Demodex species are the most common ectoparasite living in or near hair follicles in humans and feed on skin cells and the sebum that accumulates in the hair follicles.1–4Demodex is one of the causes of chronic skin diseases such as rosacea, and in ophthalmic areas, it causes chronic blepharitis, conjunctivitis, corneal inflammation, and meibomian gland dysfunction.5–7 For the treatment of Demodex blepharitis, tea tree oil (TTO) can be applied to the eyelashes or eyelid hygiene can be performed.8,9 However, eyelid scrubs containing TTO often cause irritation and allergic reactions, and patient compliance is poor because of the inconvenience of use,8 although it reduces the number of Demodex organisms and improves the ocular surface disease index in patients with Demodex blepharitis.9
Ivermectin is a broad-spectrum antiparasite drug first derived from Streptomyces avermitilis by Satoshi Omura and William C. Campbell in the 1970s.10 Oral ivermectin is well known for its effect in reducing the number of Demodex organisms and improving tear film stability.11–13 A previous study reported that topical application of ivermectin–metronidazole gel ointment to the eyelashes at 15-day intervals in Demodex blepharitis effectively reduced the number of Demodex and severity of eyelid inflammation without side effects.14 We hypothesized that applying commercially available topical ivermectin cream alone to the eyelashes could effectively treat Demodex blepharitis. To verify this hypothesis, this study investigated the efficacy of topical ivermectin cream in Demodex blepharitis by comparing the application of topical ivermectin cream to the eyelashes once weekly for 15 minutes in combination with daily eyelid hygiene with daily eyelid hygiene alone.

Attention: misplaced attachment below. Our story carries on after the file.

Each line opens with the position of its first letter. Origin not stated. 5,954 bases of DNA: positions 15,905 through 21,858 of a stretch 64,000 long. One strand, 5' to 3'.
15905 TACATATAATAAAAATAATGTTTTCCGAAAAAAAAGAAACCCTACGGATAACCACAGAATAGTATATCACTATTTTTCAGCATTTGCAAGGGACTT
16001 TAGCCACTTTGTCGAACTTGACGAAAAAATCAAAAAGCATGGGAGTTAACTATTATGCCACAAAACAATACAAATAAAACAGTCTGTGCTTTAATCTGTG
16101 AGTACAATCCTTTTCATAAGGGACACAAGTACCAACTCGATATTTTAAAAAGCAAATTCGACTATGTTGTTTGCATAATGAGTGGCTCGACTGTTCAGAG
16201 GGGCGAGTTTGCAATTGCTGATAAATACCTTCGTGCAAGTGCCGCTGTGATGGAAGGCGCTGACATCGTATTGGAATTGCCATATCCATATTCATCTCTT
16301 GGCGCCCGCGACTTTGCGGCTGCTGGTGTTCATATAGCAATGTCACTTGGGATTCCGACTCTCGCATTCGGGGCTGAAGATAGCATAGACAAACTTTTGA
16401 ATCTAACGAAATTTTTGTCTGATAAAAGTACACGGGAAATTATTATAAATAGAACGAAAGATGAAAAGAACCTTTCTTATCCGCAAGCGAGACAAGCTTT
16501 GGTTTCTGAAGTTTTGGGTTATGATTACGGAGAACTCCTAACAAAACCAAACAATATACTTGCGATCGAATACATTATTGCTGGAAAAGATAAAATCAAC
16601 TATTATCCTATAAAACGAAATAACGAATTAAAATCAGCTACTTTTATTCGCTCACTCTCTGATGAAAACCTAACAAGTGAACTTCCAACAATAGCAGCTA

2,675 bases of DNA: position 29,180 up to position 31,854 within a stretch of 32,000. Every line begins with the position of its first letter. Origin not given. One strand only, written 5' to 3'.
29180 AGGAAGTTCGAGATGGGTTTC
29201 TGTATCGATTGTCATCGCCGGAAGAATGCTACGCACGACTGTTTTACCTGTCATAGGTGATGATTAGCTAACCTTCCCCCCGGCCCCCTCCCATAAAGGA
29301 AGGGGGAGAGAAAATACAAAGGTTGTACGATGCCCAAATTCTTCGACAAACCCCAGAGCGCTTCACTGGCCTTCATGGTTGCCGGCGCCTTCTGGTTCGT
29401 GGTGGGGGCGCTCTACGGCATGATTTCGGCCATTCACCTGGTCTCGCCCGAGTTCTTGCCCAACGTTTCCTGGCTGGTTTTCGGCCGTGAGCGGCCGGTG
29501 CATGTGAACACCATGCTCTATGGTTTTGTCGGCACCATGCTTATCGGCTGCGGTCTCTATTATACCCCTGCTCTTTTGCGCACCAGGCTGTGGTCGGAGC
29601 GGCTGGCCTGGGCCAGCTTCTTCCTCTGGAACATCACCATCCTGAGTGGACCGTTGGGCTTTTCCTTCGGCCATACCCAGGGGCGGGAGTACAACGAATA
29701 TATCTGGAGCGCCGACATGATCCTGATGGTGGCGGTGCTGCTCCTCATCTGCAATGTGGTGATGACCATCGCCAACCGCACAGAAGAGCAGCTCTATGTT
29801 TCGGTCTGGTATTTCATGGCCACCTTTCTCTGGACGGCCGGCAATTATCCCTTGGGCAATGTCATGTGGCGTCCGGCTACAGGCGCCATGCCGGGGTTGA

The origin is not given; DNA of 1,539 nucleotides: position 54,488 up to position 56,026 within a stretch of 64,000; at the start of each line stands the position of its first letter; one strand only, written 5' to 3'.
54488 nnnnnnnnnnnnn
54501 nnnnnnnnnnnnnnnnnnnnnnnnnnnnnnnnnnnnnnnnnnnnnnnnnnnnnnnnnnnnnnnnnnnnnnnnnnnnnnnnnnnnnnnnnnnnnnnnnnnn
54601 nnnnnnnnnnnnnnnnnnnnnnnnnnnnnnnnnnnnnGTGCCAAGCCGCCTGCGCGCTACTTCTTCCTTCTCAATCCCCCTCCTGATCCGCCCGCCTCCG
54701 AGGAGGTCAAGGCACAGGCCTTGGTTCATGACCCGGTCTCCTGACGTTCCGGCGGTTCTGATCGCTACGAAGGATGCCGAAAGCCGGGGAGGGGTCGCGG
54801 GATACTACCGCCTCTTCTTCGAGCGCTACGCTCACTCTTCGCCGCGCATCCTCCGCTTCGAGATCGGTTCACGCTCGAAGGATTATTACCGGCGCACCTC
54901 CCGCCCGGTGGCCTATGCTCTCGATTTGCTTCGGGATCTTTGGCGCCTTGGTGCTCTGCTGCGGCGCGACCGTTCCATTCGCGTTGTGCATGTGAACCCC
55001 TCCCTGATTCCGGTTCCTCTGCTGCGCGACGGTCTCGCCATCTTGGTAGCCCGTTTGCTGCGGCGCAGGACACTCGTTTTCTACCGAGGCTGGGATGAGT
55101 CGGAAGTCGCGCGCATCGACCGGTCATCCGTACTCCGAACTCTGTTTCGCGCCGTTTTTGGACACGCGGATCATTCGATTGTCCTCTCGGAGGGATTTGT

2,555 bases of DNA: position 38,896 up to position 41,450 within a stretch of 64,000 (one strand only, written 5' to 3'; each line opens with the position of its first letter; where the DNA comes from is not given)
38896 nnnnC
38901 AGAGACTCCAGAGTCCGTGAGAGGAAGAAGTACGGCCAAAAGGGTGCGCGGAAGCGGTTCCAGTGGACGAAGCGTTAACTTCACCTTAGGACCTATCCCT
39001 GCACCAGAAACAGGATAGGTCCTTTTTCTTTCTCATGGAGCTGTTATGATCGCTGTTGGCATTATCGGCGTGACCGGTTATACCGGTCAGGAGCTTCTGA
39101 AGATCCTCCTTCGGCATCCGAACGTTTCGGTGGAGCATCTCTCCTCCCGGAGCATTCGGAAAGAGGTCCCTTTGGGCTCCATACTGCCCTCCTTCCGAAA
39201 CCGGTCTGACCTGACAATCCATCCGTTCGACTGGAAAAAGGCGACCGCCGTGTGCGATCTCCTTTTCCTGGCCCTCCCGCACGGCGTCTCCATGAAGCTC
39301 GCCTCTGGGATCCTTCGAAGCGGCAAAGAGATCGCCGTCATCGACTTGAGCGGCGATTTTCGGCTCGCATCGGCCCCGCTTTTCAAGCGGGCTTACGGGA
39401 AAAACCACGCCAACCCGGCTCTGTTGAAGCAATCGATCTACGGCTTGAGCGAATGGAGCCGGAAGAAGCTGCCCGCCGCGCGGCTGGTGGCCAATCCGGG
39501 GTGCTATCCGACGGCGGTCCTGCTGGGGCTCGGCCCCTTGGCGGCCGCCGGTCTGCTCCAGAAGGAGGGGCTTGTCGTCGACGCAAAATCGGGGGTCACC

PATIENTS AND METHODS
This retrospective case–control study was conducted adhering to the tenets of the Declaration of Helsinki and was approved by the Institutional Review Board of Korea University Ansan Hospital (IRB No. 2020AS0289). The Ethics Committee approved a waiver of informed consent because of the retrospective collection of existing data for this study, and the data used in this study were deidentified for the sake of participants' privacy.